Vote for All-Stars, not your favorite players.
While taking away voting from fans altogether would eliminate some of the voting campaigns, this process is supposed to be fun and for the masses to enjoy.
Under my plan, fans can still vote early and often, but their say will be weighted as part of the process, no longer the final say on starting lineups.
Right now, the fans pick the starters, followed by player, manager and Final Vote picks.
Unfortunately, the views and priorities of these groups are disjointed, leaving the final rosters looking discombobulated.
For fans, vote campaigns and loyalty to the hometown team cloud judgment. For managers, loyalty to old-school values and familiarity breeds head-scratching picks. For opposing players, the first-half schedule, which could include up to 12 games against a certain opponent but three or fewer against others, makes it difficult to properly evaluate the true first-half difference-makers.
Due to the issues involved on all sides, make the voting process weighted.
Fans can have a say. Managers can make picks. Players can vote for their peers.
In the end, the best players will attend the game.
Chris Davis, Baltimore's slugging first baseman, is in the midst of a sterling season and deserving of every accolade thrown his way this week.
Unfortunately, baseball's scheduling issues have clouded the larger picture, making his excellent season seem legendary.
With 37 home runs, it's undoubtedly a fact that Davis has the most home runs for any American League player at the break since Reggie Jackson in 1969.
Only one player ever ended with more at the All-Star break: Barry Bonds in 2001. Of course, as you might remember, Bonds went on to surpass Mark McGwire's home run record that season.
While Davis is on pace for over 60 home runs, he's likely not going to come close to Bonds' 73 in 2001. Why? Because the 2013 season isn't halfway over. In fact, it's 59 percent complete.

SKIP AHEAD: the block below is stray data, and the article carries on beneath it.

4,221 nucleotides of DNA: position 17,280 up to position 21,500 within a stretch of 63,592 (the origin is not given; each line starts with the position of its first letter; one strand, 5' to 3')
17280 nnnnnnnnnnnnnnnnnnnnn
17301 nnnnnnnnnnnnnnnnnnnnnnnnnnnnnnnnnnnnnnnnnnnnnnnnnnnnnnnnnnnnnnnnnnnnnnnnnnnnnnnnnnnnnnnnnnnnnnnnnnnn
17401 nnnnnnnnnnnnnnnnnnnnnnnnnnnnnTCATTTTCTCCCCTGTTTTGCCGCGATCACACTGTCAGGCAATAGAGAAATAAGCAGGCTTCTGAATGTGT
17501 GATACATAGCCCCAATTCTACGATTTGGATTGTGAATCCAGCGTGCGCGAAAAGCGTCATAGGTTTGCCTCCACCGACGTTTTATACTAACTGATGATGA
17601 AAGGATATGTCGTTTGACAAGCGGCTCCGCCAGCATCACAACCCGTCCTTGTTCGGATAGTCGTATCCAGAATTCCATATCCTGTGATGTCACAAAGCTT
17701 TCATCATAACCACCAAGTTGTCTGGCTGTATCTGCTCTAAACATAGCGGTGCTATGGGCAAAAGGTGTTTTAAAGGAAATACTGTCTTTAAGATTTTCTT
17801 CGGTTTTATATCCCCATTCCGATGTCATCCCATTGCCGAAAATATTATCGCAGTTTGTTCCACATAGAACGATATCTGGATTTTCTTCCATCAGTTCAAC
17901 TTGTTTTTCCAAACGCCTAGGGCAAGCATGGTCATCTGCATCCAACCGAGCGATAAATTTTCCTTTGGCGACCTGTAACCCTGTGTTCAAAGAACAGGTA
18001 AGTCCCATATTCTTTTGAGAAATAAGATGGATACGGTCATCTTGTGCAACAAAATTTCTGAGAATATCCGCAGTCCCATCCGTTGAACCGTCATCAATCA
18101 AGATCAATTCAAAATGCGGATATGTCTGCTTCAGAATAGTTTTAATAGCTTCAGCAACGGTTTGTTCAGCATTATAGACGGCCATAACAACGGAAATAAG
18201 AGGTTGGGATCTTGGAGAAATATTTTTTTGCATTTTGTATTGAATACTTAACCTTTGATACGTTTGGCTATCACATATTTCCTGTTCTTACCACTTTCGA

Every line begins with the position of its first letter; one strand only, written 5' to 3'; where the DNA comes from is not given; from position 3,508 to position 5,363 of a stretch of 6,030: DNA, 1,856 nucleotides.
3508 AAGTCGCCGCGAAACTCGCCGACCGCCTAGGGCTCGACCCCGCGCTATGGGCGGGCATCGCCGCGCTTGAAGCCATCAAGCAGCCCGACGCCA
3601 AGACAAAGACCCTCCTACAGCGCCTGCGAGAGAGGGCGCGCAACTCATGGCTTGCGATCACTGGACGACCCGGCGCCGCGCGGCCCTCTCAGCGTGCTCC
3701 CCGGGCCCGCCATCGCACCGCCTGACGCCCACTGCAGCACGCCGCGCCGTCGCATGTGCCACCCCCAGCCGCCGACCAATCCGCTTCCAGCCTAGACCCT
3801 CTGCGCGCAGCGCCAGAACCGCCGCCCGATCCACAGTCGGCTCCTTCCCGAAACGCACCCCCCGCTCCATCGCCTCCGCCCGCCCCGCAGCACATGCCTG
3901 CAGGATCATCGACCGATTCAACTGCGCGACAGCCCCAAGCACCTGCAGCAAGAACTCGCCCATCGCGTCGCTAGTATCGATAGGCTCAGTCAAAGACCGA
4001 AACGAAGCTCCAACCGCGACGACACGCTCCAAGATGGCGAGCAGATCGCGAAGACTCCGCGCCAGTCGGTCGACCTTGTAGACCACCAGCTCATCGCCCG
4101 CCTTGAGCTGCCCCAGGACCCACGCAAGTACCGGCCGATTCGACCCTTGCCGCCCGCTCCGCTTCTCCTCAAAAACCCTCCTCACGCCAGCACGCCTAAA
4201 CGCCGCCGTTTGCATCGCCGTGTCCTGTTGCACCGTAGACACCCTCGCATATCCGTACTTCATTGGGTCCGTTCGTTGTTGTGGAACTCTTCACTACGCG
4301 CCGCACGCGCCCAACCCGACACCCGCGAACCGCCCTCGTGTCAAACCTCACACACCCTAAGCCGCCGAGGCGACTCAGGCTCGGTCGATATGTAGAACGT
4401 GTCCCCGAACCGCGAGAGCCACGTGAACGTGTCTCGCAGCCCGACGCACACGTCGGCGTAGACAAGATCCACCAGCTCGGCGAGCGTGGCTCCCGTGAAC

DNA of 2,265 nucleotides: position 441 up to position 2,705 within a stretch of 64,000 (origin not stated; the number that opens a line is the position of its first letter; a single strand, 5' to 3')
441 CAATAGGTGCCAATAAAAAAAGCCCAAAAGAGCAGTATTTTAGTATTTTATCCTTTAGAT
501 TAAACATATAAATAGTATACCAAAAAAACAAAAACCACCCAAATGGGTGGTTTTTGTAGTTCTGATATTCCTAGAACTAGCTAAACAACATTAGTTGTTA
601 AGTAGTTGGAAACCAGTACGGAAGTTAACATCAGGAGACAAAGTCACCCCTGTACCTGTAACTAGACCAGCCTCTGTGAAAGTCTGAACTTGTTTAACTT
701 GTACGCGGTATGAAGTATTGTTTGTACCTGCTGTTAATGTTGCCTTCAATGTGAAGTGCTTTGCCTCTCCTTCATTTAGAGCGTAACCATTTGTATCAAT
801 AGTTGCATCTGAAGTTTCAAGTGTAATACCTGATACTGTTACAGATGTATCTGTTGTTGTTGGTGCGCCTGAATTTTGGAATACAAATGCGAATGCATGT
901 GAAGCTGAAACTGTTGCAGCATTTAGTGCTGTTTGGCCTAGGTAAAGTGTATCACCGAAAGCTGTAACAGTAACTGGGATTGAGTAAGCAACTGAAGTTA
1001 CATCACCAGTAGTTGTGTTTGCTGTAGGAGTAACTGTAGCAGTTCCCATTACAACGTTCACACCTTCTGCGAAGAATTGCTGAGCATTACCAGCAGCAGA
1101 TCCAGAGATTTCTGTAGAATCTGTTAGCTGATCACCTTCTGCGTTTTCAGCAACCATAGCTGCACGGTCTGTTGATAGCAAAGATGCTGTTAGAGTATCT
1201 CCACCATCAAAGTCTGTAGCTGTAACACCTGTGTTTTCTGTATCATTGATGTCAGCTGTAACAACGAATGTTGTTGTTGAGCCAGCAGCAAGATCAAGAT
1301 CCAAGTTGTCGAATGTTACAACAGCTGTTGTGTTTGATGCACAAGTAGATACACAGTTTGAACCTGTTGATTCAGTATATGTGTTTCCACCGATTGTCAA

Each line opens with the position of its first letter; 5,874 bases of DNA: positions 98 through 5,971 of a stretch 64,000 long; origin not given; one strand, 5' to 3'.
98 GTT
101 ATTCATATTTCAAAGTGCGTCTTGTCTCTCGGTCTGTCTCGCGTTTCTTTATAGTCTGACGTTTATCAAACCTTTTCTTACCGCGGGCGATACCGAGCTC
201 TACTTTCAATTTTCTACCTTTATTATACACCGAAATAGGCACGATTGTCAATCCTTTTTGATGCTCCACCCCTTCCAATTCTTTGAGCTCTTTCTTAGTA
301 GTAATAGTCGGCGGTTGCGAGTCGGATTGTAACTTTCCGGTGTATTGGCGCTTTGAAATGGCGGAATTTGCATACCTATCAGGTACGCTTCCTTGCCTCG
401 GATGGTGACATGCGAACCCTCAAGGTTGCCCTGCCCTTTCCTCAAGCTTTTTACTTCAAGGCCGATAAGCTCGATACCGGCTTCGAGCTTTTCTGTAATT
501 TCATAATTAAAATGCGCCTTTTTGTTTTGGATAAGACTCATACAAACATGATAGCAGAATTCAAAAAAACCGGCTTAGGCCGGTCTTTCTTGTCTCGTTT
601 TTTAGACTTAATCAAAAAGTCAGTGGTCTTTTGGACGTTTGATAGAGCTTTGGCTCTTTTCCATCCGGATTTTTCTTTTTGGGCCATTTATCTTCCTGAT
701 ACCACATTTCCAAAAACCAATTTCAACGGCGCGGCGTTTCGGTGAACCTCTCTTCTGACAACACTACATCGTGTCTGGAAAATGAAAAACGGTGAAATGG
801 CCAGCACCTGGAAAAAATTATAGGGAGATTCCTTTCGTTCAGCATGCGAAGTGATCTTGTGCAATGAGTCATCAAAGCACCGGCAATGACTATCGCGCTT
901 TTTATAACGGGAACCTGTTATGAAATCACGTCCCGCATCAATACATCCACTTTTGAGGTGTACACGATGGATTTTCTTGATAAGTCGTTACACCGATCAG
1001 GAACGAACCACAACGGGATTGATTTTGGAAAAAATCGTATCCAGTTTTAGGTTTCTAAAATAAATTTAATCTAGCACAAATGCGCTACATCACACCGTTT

If July 16 feels like a late date for the All-Star Game, it's for good reason.
Play the game closer to the actual midway point, baseball.
On Tuesday night, sometime after 8 p.m. ET, Joe Buck and Tim McCarver will appear on your television screen as part of Fox's broadcast of the 2013 All-Star Game. After music, introductions, pageantry and a slew of high-priced commercials, baseball will actually begin.
It is the middle of summer, so young, impressionable baseball fans will be awake to watch Matt Harvey pop 99 or 100 mph on the radar gun against Mike Trout and Robinson Cano, but the idea of eight- or nine-year-old kids making it to, say, midnight, when Mariano Rivera faces off with Paul Goldschmidt in a tie game in the ninth inning, is far-fetched.
The future success of the sport hinges on upcoming generations of sports fans.
For baseball, the vision of grade-school children donning NFL and NBA jerseys over MLB t-shirts is a stark reality.
During this portion of the sports calendar, baseball needs to take center stage, winning over the fans of tomorrow.
At 9:30 on Tuesday night, they'll showcase the best of the best, but by early Wednesday morning, many kids will have missed out on the ability to watch a game-saving catch by Carlos Gomez or strikeout by Greg Holland.
The future of the game is at Citi Field, but the sport won't put it on display at a more reasonable time.